Challenge every pair to invent as many off-balance positions they can think of, while physically connected to each another.
Each person should aim to achieve a balanced position by supporting the weight of their partner.
After several minutes, invite some pairs to demonstrate their favourite off-balance positions.
Video Transcript for Off-Balance
presented by Karl Rohnke
I need you two to act for volunteers if you don’t mind.
Okay. And this is pretty much up to you how much you want to participate in this action because it’s physical to a certain extent.
When you first get a group together and you’ve gone through some of the icebreaking types of things and you want to get them to a point where they’re close, maybe even some un-self-conscious touching, and something they probably haven’t done before, in fact you can even talk about rock-climbing and how this might be considered to be an exercise for rock climbing for the term counterforce.
So what I’d like you two to do is to make physical contact somehow, elbows, hands, leaning against one another where counterforce, that is the leaning against one another like if we lean back like this and put one foot off the ground, counterforce is holding us up. That is the force that we’re exerting between one another.
Be as creative as you can be or want to be in putting yourself in those positions where you’re using counterforce to maintain a position. So let’s see what you’ve got.
(You want everyone to watch us?)
Yes. Basically, yes.
(What would you like to try?)
Exactly. That’s perfect. That’s good.
(people clapping for Off-Balance)
And look how much trust there was in something like that, the lean in, trusting one another they’re not going to fall or let each other go.
See if you can come up with something that’s unique and different that uses that counterforce. You got a pole here, you can use that. Back off. I didn’t mean that. Forget the pole.
Okay, if you have two and you want to do it, if you want to get three people involved in your counterforce movement or even more, give it a try.
(people attempting to Off-Balance one another)
How To Play Narrative
Invite everyone to find a partner who, let’s say, is as tall as they are.
To begin, ask each person to stand facing their partner and firmly grasp their hands or wrists, or whatever point is most comfortable.
Explain that you want them to invent as many crazy, off-balance positions as they can think of in which each person is leaning backwards or forwards to the point that, if it weren’t for his or her partner, they would fall in a heap on the ground.
Make a few comments about not placing too much strain or pressure on their partners, and keeping a safe distance from other couples and certain eye-gouging protrusions.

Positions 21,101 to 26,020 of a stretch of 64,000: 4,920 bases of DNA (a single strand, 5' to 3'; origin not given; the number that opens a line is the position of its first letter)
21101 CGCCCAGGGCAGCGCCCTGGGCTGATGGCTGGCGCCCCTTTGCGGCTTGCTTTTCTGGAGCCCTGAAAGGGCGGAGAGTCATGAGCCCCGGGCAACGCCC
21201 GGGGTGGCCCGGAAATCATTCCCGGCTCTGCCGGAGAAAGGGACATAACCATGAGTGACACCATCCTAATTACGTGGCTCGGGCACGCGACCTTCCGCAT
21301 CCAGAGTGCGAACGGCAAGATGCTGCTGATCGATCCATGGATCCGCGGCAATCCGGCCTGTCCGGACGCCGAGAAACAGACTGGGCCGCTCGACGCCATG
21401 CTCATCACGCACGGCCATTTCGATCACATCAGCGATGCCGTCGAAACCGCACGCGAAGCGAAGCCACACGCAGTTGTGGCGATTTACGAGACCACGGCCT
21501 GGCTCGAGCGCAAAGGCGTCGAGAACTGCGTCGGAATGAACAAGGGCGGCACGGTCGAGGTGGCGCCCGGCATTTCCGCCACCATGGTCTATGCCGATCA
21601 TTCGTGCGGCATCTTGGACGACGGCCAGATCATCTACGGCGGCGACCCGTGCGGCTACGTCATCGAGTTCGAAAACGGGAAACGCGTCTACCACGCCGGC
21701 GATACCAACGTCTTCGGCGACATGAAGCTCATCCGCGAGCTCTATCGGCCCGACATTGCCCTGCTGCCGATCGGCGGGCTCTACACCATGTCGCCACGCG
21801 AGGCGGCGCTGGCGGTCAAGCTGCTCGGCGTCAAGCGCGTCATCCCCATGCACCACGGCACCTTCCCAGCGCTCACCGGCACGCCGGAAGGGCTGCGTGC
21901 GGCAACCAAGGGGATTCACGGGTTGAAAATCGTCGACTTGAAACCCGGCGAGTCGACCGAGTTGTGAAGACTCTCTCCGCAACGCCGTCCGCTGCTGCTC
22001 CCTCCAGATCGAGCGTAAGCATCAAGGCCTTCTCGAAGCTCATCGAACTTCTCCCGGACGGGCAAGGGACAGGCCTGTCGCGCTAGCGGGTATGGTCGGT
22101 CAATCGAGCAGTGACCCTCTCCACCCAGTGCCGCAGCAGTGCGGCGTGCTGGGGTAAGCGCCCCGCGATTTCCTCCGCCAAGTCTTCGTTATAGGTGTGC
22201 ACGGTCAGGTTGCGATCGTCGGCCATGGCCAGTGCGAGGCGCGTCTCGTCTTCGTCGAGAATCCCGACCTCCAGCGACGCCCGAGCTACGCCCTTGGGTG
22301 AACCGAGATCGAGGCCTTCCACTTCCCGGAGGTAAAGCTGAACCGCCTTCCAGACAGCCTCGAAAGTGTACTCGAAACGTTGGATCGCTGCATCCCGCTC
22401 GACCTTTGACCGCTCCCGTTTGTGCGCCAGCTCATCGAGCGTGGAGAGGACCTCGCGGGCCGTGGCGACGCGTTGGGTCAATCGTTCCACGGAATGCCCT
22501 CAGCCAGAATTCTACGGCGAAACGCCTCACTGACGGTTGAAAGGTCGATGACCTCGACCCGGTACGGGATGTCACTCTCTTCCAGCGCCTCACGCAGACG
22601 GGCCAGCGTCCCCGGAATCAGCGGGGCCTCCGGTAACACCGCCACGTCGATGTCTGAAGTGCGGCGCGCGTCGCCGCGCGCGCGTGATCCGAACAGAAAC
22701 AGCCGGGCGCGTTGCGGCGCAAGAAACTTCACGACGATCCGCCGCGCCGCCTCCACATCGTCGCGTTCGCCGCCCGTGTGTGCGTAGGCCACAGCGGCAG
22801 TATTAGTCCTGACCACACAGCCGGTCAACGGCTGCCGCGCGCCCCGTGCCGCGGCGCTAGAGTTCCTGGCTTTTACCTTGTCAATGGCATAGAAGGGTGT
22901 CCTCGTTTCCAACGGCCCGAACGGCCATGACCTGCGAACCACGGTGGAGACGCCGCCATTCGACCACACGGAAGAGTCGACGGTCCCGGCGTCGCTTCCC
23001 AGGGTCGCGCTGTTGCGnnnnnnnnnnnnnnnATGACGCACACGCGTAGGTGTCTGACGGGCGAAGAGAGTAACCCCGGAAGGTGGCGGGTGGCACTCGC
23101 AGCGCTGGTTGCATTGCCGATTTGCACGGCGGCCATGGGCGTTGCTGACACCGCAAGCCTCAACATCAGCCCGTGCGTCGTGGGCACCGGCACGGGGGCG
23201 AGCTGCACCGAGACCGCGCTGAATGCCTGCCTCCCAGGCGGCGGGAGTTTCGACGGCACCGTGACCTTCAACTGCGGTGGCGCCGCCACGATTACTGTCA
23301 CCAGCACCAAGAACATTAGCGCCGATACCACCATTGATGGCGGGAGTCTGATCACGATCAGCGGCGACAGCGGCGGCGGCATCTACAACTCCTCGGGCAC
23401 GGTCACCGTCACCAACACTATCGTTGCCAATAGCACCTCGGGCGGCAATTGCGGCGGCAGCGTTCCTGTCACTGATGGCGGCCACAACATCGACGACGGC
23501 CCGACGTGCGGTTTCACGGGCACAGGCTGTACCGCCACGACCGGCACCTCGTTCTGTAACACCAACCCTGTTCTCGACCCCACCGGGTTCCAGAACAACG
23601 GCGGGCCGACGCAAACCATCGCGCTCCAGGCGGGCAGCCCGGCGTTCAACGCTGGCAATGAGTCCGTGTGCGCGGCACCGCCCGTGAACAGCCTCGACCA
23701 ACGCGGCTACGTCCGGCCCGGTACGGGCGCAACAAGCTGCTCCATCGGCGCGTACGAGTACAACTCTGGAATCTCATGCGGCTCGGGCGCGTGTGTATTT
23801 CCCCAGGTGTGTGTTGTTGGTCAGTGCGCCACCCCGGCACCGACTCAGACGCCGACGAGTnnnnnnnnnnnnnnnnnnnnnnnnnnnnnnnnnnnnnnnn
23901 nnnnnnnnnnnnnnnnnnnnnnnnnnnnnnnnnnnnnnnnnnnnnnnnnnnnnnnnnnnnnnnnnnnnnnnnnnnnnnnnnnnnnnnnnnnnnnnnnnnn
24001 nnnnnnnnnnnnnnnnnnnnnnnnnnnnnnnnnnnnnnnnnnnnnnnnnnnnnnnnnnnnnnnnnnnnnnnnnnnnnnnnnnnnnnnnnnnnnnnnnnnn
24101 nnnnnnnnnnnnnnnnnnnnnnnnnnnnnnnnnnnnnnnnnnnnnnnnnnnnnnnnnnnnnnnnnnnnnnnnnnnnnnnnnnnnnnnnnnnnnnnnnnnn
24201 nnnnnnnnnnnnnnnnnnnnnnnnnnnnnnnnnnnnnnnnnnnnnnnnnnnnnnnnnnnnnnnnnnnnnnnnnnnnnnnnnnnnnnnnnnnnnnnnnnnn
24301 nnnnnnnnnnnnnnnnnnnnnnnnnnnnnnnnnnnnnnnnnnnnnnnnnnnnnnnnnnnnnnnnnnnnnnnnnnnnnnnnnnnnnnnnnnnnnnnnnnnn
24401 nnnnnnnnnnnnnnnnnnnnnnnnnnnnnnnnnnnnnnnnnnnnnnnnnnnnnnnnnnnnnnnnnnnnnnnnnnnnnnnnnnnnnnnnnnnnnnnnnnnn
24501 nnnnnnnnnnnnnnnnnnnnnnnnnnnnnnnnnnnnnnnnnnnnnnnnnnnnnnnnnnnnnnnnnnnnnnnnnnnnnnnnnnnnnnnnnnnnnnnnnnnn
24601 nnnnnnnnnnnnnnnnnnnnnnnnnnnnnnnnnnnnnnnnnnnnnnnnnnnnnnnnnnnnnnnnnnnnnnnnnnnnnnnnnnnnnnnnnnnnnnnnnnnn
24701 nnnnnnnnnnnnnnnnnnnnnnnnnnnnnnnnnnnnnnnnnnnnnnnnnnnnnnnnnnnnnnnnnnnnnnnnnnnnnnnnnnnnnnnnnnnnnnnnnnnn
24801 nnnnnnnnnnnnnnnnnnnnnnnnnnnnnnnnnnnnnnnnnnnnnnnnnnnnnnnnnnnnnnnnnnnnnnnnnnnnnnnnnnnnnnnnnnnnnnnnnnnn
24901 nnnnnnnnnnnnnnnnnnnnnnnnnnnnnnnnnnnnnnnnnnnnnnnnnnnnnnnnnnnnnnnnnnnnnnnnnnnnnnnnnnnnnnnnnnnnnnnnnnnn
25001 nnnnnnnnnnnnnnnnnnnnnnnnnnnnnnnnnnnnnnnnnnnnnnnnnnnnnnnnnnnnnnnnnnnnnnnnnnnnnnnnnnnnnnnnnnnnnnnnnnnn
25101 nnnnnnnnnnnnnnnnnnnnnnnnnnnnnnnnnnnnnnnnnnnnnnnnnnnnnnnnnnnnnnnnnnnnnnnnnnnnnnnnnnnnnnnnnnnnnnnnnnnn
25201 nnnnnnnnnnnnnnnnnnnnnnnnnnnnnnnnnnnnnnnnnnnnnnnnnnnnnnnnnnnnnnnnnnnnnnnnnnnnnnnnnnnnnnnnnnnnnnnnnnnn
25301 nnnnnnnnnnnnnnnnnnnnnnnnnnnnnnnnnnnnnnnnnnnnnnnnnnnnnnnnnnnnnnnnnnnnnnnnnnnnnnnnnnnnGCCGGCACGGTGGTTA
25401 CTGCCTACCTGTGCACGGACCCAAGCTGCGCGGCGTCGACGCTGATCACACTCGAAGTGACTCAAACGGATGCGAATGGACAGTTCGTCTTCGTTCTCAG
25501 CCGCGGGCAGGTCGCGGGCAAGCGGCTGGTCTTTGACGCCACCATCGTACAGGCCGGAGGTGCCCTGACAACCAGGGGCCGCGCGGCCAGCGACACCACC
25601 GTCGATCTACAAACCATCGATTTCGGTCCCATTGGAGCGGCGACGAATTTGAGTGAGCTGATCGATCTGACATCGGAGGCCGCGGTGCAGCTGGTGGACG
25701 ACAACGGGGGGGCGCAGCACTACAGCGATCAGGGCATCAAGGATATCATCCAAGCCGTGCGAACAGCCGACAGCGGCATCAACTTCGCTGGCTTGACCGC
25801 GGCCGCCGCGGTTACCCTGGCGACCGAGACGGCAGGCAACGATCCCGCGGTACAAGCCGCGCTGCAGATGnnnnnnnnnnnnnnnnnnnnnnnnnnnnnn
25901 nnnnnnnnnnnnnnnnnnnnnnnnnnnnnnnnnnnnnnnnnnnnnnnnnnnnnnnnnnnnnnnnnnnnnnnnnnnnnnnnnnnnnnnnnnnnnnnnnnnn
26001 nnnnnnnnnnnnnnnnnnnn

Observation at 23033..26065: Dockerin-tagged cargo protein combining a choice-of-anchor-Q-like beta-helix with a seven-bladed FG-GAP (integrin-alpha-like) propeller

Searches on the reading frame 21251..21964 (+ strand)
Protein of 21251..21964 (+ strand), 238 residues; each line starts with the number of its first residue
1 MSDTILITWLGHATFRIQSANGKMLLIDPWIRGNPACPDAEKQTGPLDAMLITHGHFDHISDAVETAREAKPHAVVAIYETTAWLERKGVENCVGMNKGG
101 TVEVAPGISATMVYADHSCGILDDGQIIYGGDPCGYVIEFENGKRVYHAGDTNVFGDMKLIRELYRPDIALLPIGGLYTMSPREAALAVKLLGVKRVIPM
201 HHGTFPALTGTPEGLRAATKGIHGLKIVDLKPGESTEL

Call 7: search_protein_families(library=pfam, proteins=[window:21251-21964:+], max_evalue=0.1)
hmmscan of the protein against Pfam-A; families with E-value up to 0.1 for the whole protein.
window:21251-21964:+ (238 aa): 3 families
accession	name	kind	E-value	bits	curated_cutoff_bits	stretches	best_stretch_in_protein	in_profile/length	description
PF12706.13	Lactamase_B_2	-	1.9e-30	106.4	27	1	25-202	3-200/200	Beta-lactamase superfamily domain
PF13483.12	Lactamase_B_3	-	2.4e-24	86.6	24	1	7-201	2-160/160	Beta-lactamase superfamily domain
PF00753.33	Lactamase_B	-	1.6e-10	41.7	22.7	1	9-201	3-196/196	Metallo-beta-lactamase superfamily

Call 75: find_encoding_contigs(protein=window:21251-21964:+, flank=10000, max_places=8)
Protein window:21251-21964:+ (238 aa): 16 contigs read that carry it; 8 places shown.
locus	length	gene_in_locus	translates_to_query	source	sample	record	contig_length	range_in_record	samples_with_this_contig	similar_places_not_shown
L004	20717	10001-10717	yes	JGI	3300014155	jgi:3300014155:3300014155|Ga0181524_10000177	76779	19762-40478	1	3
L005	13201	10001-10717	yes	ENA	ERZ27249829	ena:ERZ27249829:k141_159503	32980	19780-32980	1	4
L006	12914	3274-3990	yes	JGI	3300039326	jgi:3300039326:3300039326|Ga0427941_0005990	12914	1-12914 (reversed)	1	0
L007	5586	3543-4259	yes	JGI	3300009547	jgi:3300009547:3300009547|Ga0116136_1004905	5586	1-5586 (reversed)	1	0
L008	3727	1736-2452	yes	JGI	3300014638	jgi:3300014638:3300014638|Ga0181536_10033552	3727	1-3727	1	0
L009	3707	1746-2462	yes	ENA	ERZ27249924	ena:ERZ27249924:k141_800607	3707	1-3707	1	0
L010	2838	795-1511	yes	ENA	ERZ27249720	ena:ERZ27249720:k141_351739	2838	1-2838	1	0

Then – and this is always the hard part – stand back, and leave the rest up to your group’s imagination.
After a few minutes, invite a couple of pairs to share their favourite creations, encouraging the rest of the group to try them out.
When ready, move on, or swap partners to invent more.
Practical Leadership Tips
Framed correctly, you will observe some extraordinarily, harmonious working relationships develop. Mingle among the balance-impaired and encourage them to explore different balance points of the body – one leg, back-to-back, tippy-toes, etc. There’s no right answer – it’s all about learning to play, support and trust.
Initially, I suggest starting with a partner of similar size, but to be honest, this is not necessary. Any two people, no matter their respective size, shape or weight can achieve an off-balance position. As with any relationship, it just takes a little ‘give and take.’
Like Moon Walking and Human Spring, you are well-advised to present this wonderfully inventive activity in the correct sequence. Out of place, and you risk discouraging your group’s participation, or worse, hurting them. But let’s not go overboard with the warnings – this exercise is not inherently dangerous and can be performed very safely. Remember, that preparation and approach is everything.
Quad Balance: Invite one couple to join with another to form a group of four people, performing similar off-balanced feats of engineering.
Anatomy Balance: Nominate a particular body part to be the only point of contact which a pair may use to secure an off-balanced position, eg ankles, elbows, little pinkies, etc.
Group Balance: Take a look at Yurt Circle and Keystone to explore a couple of fun whole-of-group balance exercises, which significantly ramp-up the trust-building factor.
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Useful Framing Ideas
When you first learned to ride a bicycle, it must have seemed at one point that you would never get this balance thing right. Yet, with enough practice and patience, it suddenly just clicked, and you never looked back. One moment you’re not balanced, and the next you are. I would like you to consider this process of practice and patience in this next exercise…
If you live in the world of “How does a plane stay up in the air?” you are probably a lot like me and look at certain engineering wonders of the world and wonder how they work. Many of these engineering marvels are feats of extraordinary balance. Well, today, we are more interested in extraordinary feats of off-balance…
Reflection Tips & Strategies
Coupled with one or more reflection strategies, here are some sample questions you could use to process your group’s experience after playing this fun, partner balancing stunt:
What did you notice when you made your first attempts to balance?
What strategies did you use to help you successfully balance?
Describe how it felt when you achieved that perfect point of balance.
How might this exercise reflect the work involved in a healthy relationship? Give examples.
The inspiration for Off-Balance, and many more fun partner exercises, was sourced from the following publication: